Sunday, January 5, 2014

Evil in Modern Horror

       When I think of horror, of what truly makes a good scary movie, the only thing that comes to mind is the Disney classic Fantasia, specifically the Night on Bald Mountain. The monstrous demon that emerged from that mountaintop was, bar none, the most terrifying creature I had ever seen in my life at the time. As I’ve grown older, and seen more things, I still remember that evil figure and the terror he instilled in me that, to this day, I strive to feel once again. What can compare to this literal archetypal figure, modeled after centuries of contrived thoughts of how demons could behave?

Humanity itself has presented little in the way of true cinematic villains that can compete with the demon of Bald Mountain, save for a select few. Hannibal Lecter from Silence of the Lambs inspired more sweat-soaked nightmares in his combined ten minutes of screen time than any other slasher I could think of, save perhaps for the dream-haunting antics of the infamous Freddy Kruegar. Both were simple in design, and even simpler in their method: they did these horrible things because it was fun for them. They were well aware that their actions hurt others, but they didn’t care: to them, the game was on once the film started rolling, and it didn’t end until someone made them stop.
The more supernatural villains have, over the years, grown to rely far too much on gore and sudden-scares to accomplish their goals, something I sorely believe has led to a lazier class of monster that I myself cannot stand. A few troopers that have pushed on would have to be the tooth fairies from Don’t Be Afraid of the Dark, a tumultuous tale of a little girl and her struggle to survive the ravenous hunger of sadistic nocturnal demons. The Shrine goes the distance as well, painting the picture of an idyllic paradise gone afoul from zealous murderer’s, when in fact they are the only ones stopping the evil of an ancient being from spreading.
The key to horror cinema, sadly, seems to have devolved from the days where Count Orlok would creep across the screen silently, building a dreadful suspense that none could ignore to the slash-and-bleed slaughter fests and in-your-face sudden starts that leave an audience breathless, but ultimately unfulfilled. A great example of this is the Paranormal Activity series. In the first movie, we see almost no real traces of the monster, just the rattling and movements of the otherworldly beast. It isn’t until the end, after a great deal of tension has been gathered, that the great climactic scene occurs that makes the movie one of actual value.
The second installment had everything the first did, so the ability to build suspense was somewhat hampered. No matter, they made up for it with a few sudden scares, as well as the all-around creepiness of adding children’s toys to the mix. The second movie was mostly a flop, but it had a hard mountain to climb when compared to the first, and with what it had, it did it’s best.
The third was an absolute failure, becoming more comedic than scary as the minutes ticked by. Sure, there were plenty of surprise scares, but the producers took the extra step and began to limit the monster of the film (naming it, for example). During the scenes when the spirit was actually doing anything noteworthy, it wasn’t so much scary as funny, as it seemed like the creature was actually just… playing with it’s victims. The climax of the movie was so horrible that it bears no repeating, with such a random shift in plot that it would take Machiavellian-level intellect to immediately understand what was going on. The movie, supposedly a prequel, also leaves several questions wholly unanswered, opening vast wounds in the plot that even the most talented of writers could not stitch them up.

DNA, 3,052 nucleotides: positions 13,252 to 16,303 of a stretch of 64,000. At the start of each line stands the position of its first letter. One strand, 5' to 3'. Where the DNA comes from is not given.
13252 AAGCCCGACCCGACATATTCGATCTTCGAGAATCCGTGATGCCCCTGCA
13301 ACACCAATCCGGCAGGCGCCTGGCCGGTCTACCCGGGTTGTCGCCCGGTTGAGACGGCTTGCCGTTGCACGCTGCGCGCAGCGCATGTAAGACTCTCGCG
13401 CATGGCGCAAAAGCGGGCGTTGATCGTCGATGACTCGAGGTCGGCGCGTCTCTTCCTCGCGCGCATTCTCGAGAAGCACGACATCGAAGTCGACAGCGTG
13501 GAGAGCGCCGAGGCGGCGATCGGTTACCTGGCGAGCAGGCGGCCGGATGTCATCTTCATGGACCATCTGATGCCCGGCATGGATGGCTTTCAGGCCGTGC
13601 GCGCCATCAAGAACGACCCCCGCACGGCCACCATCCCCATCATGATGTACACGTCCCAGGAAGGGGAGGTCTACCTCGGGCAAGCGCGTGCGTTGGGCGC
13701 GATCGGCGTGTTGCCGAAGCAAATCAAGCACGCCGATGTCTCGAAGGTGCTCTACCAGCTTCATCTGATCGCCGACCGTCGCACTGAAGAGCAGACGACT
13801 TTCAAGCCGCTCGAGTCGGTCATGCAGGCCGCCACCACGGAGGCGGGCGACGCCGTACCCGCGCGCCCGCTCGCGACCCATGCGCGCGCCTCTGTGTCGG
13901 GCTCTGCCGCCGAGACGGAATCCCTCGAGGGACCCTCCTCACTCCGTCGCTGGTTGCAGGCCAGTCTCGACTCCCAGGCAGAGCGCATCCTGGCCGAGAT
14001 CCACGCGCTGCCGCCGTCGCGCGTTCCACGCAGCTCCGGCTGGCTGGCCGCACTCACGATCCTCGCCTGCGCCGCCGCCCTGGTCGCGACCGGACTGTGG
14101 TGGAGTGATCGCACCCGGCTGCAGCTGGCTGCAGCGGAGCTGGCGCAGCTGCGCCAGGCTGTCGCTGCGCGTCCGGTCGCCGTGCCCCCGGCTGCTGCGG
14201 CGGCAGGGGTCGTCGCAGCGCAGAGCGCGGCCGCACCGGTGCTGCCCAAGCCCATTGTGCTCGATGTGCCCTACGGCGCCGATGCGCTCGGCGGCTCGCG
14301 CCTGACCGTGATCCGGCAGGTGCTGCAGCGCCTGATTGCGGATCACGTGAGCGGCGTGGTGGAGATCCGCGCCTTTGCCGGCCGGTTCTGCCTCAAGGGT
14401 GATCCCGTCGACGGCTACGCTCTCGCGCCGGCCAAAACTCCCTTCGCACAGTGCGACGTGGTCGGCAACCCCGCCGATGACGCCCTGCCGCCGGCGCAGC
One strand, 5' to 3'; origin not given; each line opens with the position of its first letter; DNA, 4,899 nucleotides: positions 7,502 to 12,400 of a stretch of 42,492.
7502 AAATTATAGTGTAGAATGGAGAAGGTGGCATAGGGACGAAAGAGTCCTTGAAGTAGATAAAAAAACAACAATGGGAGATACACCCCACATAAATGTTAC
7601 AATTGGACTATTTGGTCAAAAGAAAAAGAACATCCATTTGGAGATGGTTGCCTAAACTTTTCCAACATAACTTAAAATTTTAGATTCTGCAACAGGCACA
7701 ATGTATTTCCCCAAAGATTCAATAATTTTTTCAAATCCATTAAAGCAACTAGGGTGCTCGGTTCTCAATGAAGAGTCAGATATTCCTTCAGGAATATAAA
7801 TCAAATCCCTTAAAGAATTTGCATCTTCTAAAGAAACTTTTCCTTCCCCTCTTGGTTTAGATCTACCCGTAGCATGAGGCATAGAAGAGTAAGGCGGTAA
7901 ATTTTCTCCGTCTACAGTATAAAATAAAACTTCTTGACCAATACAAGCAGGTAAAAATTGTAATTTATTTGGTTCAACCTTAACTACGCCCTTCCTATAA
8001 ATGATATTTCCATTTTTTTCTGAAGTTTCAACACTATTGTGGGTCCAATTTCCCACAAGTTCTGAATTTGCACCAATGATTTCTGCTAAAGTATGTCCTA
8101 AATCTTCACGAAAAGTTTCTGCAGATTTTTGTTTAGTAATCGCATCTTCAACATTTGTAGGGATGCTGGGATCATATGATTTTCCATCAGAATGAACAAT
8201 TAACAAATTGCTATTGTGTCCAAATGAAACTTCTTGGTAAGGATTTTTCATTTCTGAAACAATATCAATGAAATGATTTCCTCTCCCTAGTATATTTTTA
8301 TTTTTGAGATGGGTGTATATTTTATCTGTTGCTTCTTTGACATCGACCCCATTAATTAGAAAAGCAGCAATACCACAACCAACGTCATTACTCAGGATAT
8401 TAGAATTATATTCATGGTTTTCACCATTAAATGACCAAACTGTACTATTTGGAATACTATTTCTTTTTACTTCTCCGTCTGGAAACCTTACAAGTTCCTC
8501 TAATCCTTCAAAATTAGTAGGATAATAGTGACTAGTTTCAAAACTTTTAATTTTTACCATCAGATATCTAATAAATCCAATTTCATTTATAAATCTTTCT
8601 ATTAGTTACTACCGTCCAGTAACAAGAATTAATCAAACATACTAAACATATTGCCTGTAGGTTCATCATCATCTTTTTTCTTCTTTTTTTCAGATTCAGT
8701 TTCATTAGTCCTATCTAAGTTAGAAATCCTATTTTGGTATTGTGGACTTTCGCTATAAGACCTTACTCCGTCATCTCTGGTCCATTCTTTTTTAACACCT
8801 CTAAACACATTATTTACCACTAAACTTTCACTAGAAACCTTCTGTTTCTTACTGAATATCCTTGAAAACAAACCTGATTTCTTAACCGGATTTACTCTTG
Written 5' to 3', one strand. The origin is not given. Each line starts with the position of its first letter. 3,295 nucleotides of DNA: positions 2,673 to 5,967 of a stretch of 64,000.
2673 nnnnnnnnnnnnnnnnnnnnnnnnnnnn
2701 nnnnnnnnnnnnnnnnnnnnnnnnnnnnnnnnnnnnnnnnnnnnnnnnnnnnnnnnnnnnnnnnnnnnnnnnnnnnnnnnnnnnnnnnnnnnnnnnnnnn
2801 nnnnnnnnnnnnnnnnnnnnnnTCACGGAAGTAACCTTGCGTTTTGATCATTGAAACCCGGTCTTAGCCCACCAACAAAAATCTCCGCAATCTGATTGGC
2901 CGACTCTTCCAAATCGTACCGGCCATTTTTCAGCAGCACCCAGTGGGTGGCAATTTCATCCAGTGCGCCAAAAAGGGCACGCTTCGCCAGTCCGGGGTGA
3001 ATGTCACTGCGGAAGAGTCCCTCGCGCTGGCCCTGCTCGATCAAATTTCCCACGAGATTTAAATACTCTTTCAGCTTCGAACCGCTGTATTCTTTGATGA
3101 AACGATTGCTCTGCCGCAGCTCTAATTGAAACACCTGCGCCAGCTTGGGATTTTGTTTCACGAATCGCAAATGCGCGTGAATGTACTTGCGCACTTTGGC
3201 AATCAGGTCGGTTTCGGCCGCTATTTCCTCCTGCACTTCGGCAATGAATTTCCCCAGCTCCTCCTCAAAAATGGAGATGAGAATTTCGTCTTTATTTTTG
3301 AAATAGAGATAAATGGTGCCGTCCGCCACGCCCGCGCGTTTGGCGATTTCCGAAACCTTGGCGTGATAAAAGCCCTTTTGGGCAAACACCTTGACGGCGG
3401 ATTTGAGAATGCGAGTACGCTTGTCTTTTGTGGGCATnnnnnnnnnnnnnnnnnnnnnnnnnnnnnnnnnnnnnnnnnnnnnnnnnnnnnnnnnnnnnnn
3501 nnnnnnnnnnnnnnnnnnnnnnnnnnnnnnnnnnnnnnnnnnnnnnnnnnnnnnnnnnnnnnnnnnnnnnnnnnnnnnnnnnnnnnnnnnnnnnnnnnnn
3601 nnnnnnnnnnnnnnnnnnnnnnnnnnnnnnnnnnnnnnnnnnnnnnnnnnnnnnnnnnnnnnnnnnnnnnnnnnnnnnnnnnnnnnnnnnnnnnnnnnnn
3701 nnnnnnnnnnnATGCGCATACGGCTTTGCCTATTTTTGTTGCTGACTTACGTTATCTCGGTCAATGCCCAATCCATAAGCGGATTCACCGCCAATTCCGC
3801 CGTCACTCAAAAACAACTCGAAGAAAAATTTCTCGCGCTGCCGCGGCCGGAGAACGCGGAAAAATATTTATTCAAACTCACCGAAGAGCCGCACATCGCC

This trio of films shows exactly what is wrong with the modern horror movie: too much gore, not enough plot. The writers spend almost no time building anything up for the audience to look forward to, merely dragging us along this strange ride and slamming grotesque scenes of carnage before us, expecting such things to make up for lack of plot, or acting or basic storylines (I’m looking at you Hostel, The Hills Have Eyes, and Dawn of the Dead). Don’t get me wrong, I love a good gore fest on occasion, and I know there is only so much that can be done with zombie-based horror, but the directors and writers can at least try and do something for us, instead of just mindlessly adding sluttier and sluttier women and more volatile bursts of violence to try and cover up their multi-million dollar pieces of art.
If you, dear readers, wish to see a few good films of true horror, not just mindless bloodshed, than I suggest The Woman in Black. A classic in the making that, while slow at first, does not rely on excessive violence to do the job that story is supposed to. For a good zombie movie, I look no further than I Sell The Dead. While not strictly horror, the film boasts and amazing story the likes of which I’ve never seen, and also boasts having Ron Perlman to boot. My final recommendation for a taste of crimson terror, delve into the archives and dig out Shadow of the Vampire. A story following the making of the silent movie Nosferatu, it tells the tale of how the director went to great lengths to obtain a real vampire for his movie, and the horrible things that follow from such a mistake.
Take a look into these films, and I promise you will not be disappointed, save for when the lights go out and all that’s left is you and your thoughts.

Sweet Dreams 

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